Much of his evidence comes from a 2007 study from the University of Georgia, which describes that wood smoke is harmful, without exception, but the question remains how to address it: should we regulate it like cigarette smoke? Also of concern to the researchers is the specific particle size of wood smoke, and how it effects us versus smoke with different size particles.

This was news to me. Though there is much I know nothing about, I try to inform myself about the various health issues facing our society, from environmental toxins to lack of fitness, and of course (my favorite) diet. So to think that wood stoves – a staple in my grandparents’ house – and wood-burning cook-outs (of which I’m a big fan) are all harmful and pollute the environment, well, that’s kind of a shock. And that’s the point, says Harris. You try reconciling the long-time belief, habit, ritual, and comfort of wood burning lore with the current science that says unequivocally: it’s bad! That’s what we are up against, when it comes to the delusional believer, the Christian, or the Muslim, versus the rational freethinkers. They are committed to a world where there is a heaven, a hell, a god, and a set of rules they have to follow, much as wood burners are:

Most people I meet want to live in a world in which wood smoke is harmless. Indeed, they seem committed to living in such a world, regardless of the facts. To try to convince them that burning wood is harmful—and has always been so—is somehow offensive. The ritual of burning wood is simply too comforting and too familiar to be reconsidered, its consolation so ancient and ubiquitous that it has to be benign. The alternative—burning gas over fake logs—seems a sacrilege.

Not content to merely trust Harris’ research, I made a quick search using Pubmed and Google, and sure enough, there’s plenty of research out there: a toxicology review in 2002 claiming that ” exposure to woodsmoke, particularly for children, represents a potential health hazard.” A link between wood smoke exposure and lower respiratory disease (1990). Sydney, Australia claims that wood smoke adds billions to health bills and is considering banning wood stoves all together (The Herald article). The site burningissues.org (by Clean Air Revival) has a comprehensive list of the science behind wood smoke and its effects.

I’m all for renewable energy, and certainly we can make wood go round and round in a natural cycle through burning, composting, planting, etc. But at what cost? Just because wood has been burned for thousands of years doesn’t mean we should keep doing it, even if it is more “natural” than gas or electric. Those aren’t great either, but solar remains off in the horizon, inhibited by the cost that corporation aren’t willing to put into it.

Harris gives two strong arguments here: 1) burning wood is a bad idea, and 2) the resistance to #1 should illustrate the resistance the religious feel to changing their minds. Another great analogy by a great mind. For an up-to-date look at the wood smoke crisis, Harris suggests San Francisco-based group Families for Clean Air.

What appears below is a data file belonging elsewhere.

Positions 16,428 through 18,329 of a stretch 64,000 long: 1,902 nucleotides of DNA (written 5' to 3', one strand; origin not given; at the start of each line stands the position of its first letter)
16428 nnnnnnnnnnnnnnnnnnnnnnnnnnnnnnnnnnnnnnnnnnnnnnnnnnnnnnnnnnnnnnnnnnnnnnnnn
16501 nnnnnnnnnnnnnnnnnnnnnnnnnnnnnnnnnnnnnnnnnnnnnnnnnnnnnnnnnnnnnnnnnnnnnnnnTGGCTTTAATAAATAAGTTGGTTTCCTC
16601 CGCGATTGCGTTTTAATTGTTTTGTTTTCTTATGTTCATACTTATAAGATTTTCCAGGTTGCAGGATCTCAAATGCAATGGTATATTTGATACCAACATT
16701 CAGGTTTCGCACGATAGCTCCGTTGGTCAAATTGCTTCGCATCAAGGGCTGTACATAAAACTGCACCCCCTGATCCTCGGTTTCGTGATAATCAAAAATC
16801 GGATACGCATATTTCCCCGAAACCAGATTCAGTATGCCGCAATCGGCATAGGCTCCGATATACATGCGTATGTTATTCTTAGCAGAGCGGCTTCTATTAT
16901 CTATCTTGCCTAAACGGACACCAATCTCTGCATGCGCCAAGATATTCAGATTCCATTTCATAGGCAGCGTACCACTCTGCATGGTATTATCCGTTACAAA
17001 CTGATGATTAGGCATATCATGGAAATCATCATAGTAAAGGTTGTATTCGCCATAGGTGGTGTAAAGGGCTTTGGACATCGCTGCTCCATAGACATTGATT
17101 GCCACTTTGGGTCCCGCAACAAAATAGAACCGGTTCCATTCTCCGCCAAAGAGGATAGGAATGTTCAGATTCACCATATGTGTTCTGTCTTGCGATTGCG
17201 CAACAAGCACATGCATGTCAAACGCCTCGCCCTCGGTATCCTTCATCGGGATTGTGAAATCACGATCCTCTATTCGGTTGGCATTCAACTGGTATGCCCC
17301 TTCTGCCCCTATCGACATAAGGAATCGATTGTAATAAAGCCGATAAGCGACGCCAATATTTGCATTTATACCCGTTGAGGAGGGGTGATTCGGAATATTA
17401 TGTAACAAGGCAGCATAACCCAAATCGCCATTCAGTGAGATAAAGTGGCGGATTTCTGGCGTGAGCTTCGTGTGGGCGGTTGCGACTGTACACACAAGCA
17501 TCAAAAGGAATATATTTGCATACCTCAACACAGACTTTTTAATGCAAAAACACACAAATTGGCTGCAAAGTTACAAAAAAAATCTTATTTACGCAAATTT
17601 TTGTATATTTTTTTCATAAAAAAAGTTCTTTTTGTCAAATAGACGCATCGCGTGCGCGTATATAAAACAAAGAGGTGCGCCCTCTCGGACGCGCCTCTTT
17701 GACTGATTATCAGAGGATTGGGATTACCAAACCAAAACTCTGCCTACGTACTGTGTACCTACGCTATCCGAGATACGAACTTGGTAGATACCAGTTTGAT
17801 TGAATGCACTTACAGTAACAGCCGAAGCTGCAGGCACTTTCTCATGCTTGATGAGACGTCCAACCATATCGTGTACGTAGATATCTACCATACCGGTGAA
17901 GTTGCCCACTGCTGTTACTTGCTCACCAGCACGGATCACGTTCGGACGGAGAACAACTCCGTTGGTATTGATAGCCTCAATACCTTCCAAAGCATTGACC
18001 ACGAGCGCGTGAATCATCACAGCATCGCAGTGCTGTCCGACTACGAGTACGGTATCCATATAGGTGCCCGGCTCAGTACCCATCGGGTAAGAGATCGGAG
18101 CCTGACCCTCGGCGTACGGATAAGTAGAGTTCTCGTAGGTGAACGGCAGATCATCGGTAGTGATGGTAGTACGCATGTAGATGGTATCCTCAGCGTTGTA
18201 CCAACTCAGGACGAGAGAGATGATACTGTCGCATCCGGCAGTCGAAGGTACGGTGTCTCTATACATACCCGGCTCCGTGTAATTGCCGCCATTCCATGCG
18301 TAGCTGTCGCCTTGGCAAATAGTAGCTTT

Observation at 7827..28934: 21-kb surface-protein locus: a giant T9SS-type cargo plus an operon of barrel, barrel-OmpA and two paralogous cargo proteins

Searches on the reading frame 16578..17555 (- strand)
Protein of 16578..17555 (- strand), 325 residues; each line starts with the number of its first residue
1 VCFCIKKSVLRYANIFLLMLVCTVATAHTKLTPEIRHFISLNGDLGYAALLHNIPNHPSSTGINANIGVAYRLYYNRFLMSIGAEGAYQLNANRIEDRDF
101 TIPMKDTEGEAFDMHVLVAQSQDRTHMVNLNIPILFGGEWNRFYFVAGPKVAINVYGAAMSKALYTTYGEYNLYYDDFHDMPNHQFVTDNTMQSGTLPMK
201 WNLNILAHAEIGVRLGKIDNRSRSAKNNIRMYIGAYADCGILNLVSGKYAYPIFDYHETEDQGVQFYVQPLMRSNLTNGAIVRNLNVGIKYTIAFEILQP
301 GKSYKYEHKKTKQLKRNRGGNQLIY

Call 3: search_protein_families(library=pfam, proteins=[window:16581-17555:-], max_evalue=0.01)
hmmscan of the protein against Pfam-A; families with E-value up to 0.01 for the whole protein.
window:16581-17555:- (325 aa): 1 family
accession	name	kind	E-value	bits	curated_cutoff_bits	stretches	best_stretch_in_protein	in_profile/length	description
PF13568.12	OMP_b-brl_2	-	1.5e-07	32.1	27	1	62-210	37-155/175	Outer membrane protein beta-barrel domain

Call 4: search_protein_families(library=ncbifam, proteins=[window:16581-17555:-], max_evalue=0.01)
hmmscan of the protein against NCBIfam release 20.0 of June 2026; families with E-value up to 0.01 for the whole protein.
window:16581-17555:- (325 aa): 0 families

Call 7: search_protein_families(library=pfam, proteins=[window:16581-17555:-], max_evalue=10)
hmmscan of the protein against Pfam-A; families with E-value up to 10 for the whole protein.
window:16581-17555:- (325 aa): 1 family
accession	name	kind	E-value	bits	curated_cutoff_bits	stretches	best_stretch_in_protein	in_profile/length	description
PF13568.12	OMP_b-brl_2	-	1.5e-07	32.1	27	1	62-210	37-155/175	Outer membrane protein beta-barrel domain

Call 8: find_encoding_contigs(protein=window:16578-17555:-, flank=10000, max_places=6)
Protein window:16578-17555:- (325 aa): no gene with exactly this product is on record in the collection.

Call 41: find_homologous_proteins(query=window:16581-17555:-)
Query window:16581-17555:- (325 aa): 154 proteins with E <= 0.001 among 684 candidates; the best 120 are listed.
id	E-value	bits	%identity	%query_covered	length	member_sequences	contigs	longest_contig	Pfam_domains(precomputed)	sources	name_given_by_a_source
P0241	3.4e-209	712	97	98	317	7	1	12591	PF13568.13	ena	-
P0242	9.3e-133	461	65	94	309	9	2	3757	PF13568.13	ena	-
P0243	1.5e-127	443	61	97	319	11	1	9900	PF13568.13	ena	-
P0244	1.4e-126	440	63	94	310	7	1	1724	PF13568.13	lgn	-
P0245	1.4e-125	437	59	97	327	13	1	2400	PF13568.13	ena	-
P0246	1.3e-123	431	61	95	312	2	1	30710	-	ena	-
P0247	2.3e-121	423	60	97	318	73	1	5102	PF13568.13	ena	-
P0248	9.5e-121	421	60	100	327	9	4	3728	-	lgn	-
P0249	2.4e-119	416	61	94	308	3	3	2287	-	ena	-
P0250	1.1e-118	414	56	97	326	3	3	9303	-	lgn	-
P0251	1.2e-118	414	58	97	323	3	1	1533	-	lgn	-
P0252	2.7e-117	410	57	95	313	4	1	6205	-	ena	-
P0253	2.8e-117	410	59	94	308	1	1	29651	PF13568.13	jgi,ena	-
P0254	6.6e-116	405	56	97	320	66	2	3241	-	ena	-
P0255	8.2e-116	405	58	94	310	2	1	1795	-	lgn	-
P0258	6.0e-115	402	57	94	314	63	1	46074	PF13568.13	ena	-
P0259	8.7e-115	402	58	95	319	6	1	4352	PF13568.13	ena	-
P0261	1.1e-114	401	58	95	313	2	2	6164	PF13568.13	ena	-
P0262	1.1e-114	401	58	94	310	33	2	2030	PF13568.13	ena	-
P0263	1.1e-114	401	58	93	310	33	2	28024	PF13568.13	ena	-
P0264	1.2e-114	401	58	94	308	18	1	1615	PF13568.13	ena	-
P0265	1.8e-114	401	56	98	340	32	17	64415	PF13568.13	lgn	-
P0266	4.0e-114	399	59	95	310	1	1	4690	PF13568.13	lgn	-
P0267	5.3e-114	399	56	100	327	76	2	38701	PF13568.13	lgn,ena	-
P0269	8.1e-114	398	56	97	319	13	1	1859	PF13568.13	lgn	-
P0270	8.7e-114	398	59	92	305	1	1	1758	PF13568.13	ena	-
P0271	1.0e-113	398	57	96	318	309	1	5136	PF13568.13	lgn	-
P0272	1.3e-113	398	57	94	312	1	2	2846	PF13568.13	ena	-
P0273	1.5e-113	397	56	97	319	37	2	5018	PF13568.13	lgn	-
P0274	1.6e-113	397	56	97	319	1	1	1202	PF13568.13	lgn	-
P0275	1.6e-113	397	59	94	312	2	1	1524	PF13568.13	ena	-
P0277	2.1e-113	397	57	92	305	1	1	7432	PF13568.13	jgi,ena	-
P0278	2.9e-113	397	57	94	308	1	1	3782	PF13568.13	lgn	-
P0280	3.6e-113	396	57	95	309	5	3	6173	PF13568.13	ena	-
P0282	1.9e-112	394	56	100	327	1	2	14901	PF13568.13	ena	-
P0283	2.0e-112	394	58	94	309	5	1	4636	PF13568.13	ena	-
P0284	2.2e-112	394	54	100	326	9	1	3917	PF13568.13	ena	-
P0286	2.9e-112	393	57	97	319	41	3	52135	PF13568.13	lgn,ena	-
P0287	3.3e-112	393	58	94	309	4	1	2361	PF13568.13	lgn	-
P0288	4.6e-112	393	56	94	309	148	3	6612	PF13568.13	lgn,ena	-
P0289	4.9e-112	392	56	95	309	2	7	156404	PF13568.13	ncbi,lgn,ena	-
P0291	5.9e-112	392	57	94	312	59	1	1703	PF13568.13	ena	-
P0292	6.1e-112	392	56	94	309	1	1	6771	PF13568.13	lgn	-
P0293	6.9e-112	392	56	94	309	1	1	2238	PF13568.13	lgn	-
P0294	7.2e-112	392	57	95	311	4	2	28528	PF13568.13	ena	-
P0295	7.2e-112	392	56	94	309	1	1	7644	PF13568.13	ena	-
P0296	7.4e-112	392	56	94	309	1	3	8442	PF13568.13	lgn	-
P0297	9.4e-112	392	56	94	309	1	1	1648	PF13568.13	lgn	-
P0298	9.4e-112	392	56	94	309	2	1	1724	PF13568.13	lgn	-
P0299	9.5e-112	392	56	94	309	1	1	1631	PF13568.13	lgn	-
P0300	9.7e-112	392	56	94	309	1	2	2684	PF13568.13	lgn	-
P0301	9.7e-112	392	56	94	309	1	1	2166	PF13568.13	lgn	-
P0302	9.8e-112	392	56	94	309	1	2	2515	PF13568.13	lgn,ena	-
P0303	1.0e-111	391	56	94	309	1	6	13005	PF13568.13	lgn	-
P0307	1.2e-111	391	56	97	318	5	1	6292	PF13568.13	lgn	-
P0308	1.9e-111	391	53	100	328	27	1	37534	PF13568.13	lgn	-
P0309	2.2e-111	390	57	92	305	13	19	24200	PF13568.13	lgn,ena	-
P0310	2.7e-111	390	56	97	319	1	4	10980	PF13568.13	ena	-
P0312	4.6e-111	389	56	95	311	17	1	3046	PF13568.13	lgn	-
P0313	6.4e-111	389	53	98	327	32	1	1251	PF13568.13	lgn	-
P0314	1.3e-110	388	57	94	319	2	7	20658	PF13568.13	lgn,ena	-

Photo: frostnova

 

Behemoth Returns, Cancer Destroyed, US Tour Announced

Behemoth live in 2011

Remember when a “bone marrow” Google search would yield blackened death metal results? That was back when Nergal, the vocalist for Polish band Behemoth, was diagnosed with luekemia in August of 2010. Since then, a lot has happened – he got a bone marrow transplant, lost his hair, made a new video, crushed Poland with a few shows, and are now heading across Europe and US for two headlining tours.

Nergal stated in a recent interview, “I owe you people so much…the whole thing with us coming back to tour(s)…is I’d love to see you all there, and meet you personally, and shake hands. That’s my main goal.” Lest you think their satanic shtick is a bunch of hate; I honestly think that with the outpouring of support that Nergal and the band experienced during his illness, that he embodies both a generous nature, while at the same time delivering an aggressive, crushing black/death metal force to fans. I’m passionate about that dichotomy because too often metal is characterized as evil and anti-social; left for Luddites in dark caves instead of strong men and women who use it as a way to affect change in themselves and others.

Recent evidence shows that not only is Behemoth back, but their stage show is even grander than before:

 

In that song, “Of Fire And Void,” Nergal sings: “I pulse ov existence / The law ov nature undenied / I hold the torch ov Heraclites / So I can shake the earth and move the suns.” This is pure secular morality, personified by Nergal as he states the “pure joy” of “the here and now.” Greek mythology, coupled with the philosophy of Max Stirner, brings a powerful message to the metal community: we have to act, regardless of any exterior forces; this is “potential in action, never in inertia.”

Behemoth brings this joyful rage to the United States starting in April with fellow black-metallers Watain. I’m stoked to see a reinvigorated Nergal and company bellow and thrash as “pylons ov light.”

Photo: Heavy Blog is Heavy

Occupy Louisville In Full Swing, Huge March In Solidarity

#occupylouisville

I had the privilege, pleasure, and extreme joy of being part of a 200-person march up and down Bardstown Road today, all part of the the October 15 Global Day of Action, in solidarity with Occupy Wall Street.

Occupy Louisville, those brave souls who have been camping out at Jefferson Square Park for almost two weeks now, continue to organize and get Louisville motivated to take action, to fight corporate greed, to take back “our street” and demand accountability. Protests are happening all over the world and I was so proud to be a part of one today.

Below are a few pictures and videos of the grandiose event, which drew young and old, black and white, and everyone in between. We all united, screamed our lungs out, and showed Louisville, indeed, there are people who care. I am proud to be one of those people and stand behind the millions of others who back Occupy Wall Street and all the Occupations around the world.

This is the time for action. It’s time for you to get involved. Find an occupation near you (Occupy Together), get online and share the hell out of #ows posts or news coverage of the occupations. Don’t be embarrassed to tell your friends why this matters to you – we are the 99%, and that’s a hell of a lot more people than the tiny 1% who control forty percent of the wealth in this country.